Fifty-five years old Mohammad Sajjad, or Jhoolay Laal, as he is commonly called, had never envisioned selling kachoris (a Purani Dilli variety of the delicacy) to Lahorites despite his undying love for the snack. It was during his third visit to India, having left the country for good with his family in the mid-1960s, that he came up with the idea of making a livelihood out of his childhood obsession.
“My decision to start a kachori business was motivated by my being out of work at the time and also the fact that I missed the taste of Sharif Bhai’s kachoris I was so fond of as a child,” he says.
In Delhi, Laal learnt how to make kachoris from the one who introduced him to it. Sharif Bhai, whose shop near Turkman Gate is now managed by his sons and is still thronged by people of all faiths and tastes, especially vegetarians, willingly shared the recipe with him due to some association with his family.
“The only difference between Sharif Bhai’s kachoris and mine is that he made them with pigeon peas (ahrar ki daal) while I use Bengali gram (channay ki daal) because the former is not easily available in Lahore,” he claims. “Our bhaji contains the same ingredients and it also tastes the same.”
Laal had an amazing childhood in Mohalla Phatak Teliyan of Old Delhi where the “Hindus and Muslims lived in complete harmony with each other.” But his father’s untimely death and his mother’s second marriage to a distant relative from Pakistan when he was only six brought the family to Sukkur. He spent a major part of his teens in the city working at his step father’s paan-cigarette shop.
When Laal’s mother visited India again after a few years, he accompanied her with his younger brother and an infant step brother. His father did not allow his mother to take two of his elder brothers along because “he feared she would not return.”
In Old Delhi, Laal feasted on Sharif Bhai’s kachoris, reviving memories of the days when a wealthy relative used to distribute four ana coins among children so that they could buy their favourite snack.
Now 12, Laal was impressed by the respect her mother commanded among the locals irrespective of their different religious beliefs or sects. “What surprised me the most was that my mother shunned the burqa as soon as she left the Pakistani soil,” he recalls.
A couple of years after his India visit, Laal’s mother passed away and his step father shifted initially to Karachi and later to Lahore.
A young Jhoolay Laal, having parted ways with his step father because of his abusive attitude, tried his hand at various vocations but without much success. Finally, he landed a job at a restaurant where he worked for over a decade until it was shut down, in the early 1990s. Laal was in his early thirties and had recently been married when the tragedy befell him. He spent the next few years trying to find a decent livelihood but in vain. Meanwhile, he made his second visit to India, accompanied by his wife and a young daughter, in the late ‘80s, to meet his father’s ailing brother. The alleys of Old Delhi where he had grown up beckoned him even more as he compared himself with his cousins who had stayed back in India and thrived.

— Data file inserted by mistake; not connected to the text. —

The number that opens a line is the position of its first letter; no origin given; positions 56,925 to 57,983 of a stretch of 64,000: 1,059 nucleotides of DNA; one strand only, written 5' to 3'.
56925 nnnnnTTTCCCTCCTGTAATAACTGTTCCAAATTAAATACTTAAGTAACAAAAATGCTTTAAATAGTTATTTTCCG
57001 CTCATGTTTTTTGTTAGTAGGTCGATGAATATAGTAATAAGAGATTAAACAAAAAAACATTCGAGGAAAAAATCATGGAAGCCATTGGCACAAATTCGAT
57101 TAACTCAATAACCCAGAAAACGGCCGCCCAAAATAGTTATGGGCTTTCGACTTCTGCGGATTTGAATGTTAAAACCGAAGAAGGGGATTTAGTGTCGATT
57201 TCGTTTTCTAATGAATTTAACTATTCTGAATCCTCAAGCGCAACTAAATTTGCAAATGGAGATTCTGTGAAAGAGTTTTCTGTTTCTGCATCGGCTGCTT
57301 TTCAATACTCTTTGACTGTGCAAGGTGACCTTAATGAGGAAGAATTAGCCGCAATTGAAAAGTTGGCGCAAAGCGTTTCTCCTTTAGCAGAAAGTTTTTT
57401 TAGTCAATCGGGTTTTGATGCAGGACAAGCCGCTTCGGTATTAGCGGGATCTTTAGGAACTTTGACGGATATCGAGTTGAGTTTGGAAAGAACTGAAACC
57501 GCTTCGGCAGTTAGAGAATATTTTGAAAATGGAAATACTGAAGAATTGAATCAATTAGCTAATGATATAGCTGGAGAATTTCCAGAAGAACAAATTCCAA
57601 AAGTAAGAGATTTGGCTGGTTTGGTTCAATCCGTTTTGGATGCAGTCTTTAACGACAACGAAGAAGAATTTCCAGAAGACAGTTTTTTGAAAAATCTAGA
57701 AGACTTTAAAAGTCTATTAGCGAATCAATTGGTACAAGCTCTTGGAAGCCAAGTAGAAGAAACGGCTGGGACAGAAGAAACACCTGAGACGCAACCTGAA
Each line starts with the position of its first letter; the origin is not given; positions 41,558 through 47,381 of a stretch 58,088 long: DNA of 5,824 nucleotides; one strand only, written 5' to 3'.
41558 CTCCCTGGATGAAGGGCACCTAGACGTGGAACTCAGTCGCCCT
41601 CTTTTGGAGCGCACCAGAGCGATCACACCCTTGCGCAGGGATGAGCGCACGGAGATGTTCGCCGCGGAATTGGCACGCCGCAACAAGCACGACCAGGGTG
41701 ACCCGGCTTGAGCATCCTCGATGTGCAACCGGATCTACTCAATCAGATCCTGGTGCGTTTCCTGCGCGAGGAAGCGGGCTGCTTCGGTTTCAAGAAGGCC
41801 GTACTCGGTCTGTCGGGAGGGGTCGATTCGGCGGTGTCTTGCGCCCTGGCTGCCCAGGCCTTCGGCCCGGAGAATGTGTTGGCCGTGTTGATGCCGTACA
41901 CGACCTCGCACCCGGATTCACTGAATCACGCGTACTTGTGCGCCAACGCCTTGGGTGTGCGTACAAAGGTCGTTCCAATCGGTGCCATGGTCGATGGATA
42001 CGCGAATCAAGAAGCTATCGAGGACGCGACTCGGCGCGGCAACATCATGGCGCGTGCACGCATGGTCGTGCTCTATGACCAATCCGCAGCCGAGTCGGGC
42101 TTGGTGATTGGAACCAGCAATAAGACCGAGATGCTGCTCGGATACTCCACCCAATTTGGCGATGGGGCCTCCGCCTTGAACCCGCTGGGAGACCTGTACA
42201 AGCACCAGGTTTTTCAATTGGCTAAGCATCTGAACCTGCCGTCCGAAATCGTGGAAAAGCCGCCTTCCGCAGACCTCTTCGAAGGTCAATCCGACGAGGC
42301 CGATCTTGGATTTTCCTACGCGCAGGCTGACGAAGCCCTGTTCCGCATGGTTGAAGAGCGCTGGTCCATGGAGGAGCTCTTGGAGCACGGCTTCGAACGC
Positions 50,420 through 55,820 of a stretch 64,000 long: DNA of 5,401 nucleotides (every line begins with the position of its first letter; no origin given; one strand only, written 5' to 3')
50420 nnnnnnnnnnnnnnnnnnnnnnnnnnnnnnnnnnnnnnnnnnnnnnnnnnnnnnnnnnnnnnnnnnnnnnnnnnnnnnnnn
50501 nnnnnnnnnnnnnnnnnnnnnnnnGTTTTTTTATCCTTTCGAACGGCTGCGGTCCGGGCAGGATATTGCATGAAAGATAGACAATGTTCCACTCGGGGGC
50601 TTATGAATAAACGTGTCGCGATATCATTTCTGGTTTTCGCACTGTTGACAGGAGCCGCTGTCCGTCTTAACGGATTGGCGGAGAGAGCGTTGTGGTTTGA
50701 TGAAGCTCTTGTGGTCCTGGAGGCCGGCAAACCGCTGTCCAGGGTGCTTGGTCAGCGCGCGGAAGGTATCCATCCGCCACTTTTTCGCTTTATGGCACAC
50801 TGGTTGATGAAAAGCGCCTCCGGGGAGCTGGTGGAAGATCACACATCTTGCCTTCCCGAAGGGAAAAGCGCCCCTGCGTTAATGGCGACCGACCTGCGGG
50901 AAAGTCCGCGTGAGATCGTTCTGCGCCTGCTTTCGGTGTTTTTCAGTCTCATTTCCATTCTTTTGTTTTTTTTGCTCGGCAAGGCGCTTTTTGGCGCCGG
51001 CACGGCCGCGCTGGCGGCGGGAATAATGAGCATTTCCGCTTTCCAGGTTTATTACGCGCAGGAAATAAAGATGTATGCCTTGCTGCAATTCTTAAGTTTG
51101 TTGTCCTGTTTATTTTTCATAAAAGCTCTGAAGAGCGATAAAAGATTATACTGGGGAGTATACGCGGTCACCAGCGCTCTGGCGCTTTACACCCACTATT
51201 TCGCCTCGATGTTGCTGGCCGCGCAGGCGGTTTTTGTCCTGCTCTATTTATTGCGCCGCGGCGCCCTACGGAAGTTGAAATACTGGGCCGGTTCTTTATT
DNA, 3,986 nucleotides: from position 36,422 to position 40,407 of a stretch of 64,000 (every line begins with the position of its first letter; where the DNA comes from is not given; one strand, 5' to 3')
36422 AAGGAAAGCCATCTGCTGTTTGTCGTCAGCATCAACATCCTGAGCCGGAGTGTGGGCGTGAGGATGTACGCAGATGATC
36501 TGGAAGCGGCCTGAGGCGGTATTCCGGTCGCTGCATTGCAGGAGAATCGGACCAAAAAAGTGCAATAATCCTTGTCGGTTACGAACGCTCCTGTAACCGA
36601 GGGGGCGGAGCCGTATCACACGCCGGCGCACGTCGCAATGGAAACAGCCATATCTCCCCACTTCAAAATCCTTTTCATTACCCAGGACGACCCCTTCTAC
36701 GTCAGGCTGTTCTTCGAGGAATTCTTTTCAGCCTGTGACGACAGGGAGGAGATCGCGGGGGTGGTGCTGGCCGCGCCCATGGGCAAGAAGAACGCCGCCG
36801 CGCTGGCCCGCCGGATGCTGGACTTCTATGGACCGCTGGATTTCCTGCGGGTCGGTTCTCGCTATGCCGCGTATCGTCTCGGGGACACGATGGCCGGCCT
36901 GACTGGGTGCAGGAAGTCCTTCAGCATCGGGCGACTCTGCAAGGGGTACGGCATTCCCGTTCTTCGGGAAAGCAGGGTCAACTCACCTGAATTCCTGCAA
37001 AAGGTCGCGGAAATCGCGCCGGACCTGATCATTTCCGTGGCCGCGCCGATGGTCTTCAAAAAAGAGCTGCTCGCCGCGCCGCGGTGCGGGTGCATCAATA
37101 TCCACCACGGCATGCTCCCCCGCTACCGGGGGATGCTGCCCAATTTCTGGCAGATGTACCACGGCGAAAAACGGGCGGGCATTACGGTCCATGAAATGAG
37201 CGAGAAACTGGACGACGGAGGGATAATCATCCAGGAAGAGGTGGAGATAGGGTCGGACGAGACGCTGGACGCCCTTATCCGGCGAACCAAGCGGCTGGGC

Laal made his third and latest visit to India in the mid ‘90s, accompanied by his wife and four children. “The two visits made me extremely nostalgic and I envied the business opportunities available in India,” he says.
On his return to Pakistan, he set up a kachori (though he markets it as ‘bhel puri’) stall in a downtown neighbourhood of Lahore. And, there has been no looking back.
Customers can be seen waiting before Laal sets up his stall at three different locations in Malik Park. “My customers include people of all ages and ethnicities but mostly children and Urdu-speaking people,” he says.
Laal sells a kachori for Rs10 and it comes with free bhaji.
The locals are extremely fond of the afternoon snack and particularly like to serve it to their guests.
Laal’s reputation has been enhanced by his devotion to Sufism. “I was named Jhoolay Laal at the shrine of Hazrat Shahbaz Qalandar and since then no one has addressed me by my real name,” he explains.
Aptly, he takes a break from business on Thursdays. Some of his customers complain that he goes missing for days whenever there is an urs of a saint in the city.
“Jhoolay Laal’s kachoris are a must at least once a week, especially if there are friends visiting us,” says Malik Shafiq, a local businessman and a social worker.
A majority of his customers claim to be Laal regulars. “Whenever I come to Lahore, I look forward to eating kachoris from his stall,” says Lala Meer, a resident of Azad Kashmir.
Sharing his recipe of kachoris, Jhoolay Laal says they are made with white flour, ghee, salt, chilli and Bengali gram paste. “The dough has to be kneaded for two-and-a-half hours before filling it with the paste. My wife takes care of this demanding part.”
The bhaji, served with kachoris, is made with potatoes and a mixture of over a dozen spices that impart it a unique tangy flavour.
The kachoris are a treat unto themselves but equally impressive is Laal’s craving for peace between Pakistan and India. He blames the political leadership on both sides of the border for the prevailing tension and advocates a visa-free regime.
Laal has not only provided the Lahoris with a savoury food item from his beloved Purani Dilli, he has also won many a heart due to his humility.